An activist associated with Extinction Rebellion has glued himself to a statue of Charles Darwin in the Natural History Museum.
The protester, who is yet to be identified, gave a speech about climate change to the large crowd that gathered around him.
An Extinction Rebellion Oxford spokesperson told Cherwell: “A group of Oxford XR members had planned to stage a protest at the Natural History Museum today, but postponed it in order to join in with our outreach work today across Oxford.”
The group denied direct involvement with the protest, telling Cherwell: “The individual inside the Natural History Museum today acted on his own and we didn’t know about the action until after it had happened.
“XR is a decentralised movement, so anyone is entitled to take action following our principles”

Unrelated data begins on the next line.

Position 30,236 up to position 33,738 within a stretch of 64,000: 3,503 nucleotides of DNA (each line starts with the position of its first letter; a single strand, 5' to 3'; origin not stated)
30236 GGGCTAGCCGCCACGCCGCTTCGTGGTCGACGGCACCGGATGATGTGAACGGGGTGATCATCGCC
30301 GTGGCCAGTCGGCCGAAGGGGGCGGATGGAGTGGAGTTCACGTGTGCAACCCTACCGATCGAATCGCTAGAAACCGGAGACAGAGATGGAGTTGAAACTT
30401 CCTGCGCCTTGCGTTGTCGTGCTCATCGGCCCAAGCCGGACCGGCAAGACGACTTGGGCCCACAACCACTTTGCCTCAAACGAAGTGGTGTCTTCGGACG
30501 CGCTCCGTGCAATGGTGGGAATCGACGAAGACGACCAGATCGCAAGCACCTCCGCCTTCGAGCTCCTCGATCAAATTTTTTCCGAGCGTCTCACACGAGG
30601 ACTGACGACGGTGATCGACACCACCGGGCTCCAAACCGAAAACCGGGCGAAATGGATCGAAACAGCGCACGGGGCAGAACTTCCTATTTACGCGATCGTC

The activist was allegedly able to recite a poem for the onlookers before being removed from the statue by security guards, and detained by police outside the museum.
Speaking to Cherwell, eyewitness Ross Moncrieff said: “I was in the Pitt Rivers museum with my friends when we heard shouting coming from the main hall.
“We went to see what was going on and we saw that a man had covered himself in fake blood and was shouting at the top of his lungs.
“There was quite a large crowd around him and he said that he had glued himself to the statue of Darwin he was next to. He first gave a short speech about the dangers of climate change, saying that he was protesting in the Natural History Museum because he thought climate change posed a real threat to both culture and the natural world.
“He then read a poem which he seemed to have written himself about the “apocalypse”. When he finished the security guards at the museum removed him and he was arrested outside by the police.”
Extinction Rebellion, Thames Valley Police and the Oxford Museum of Natural History have been contacted for comment.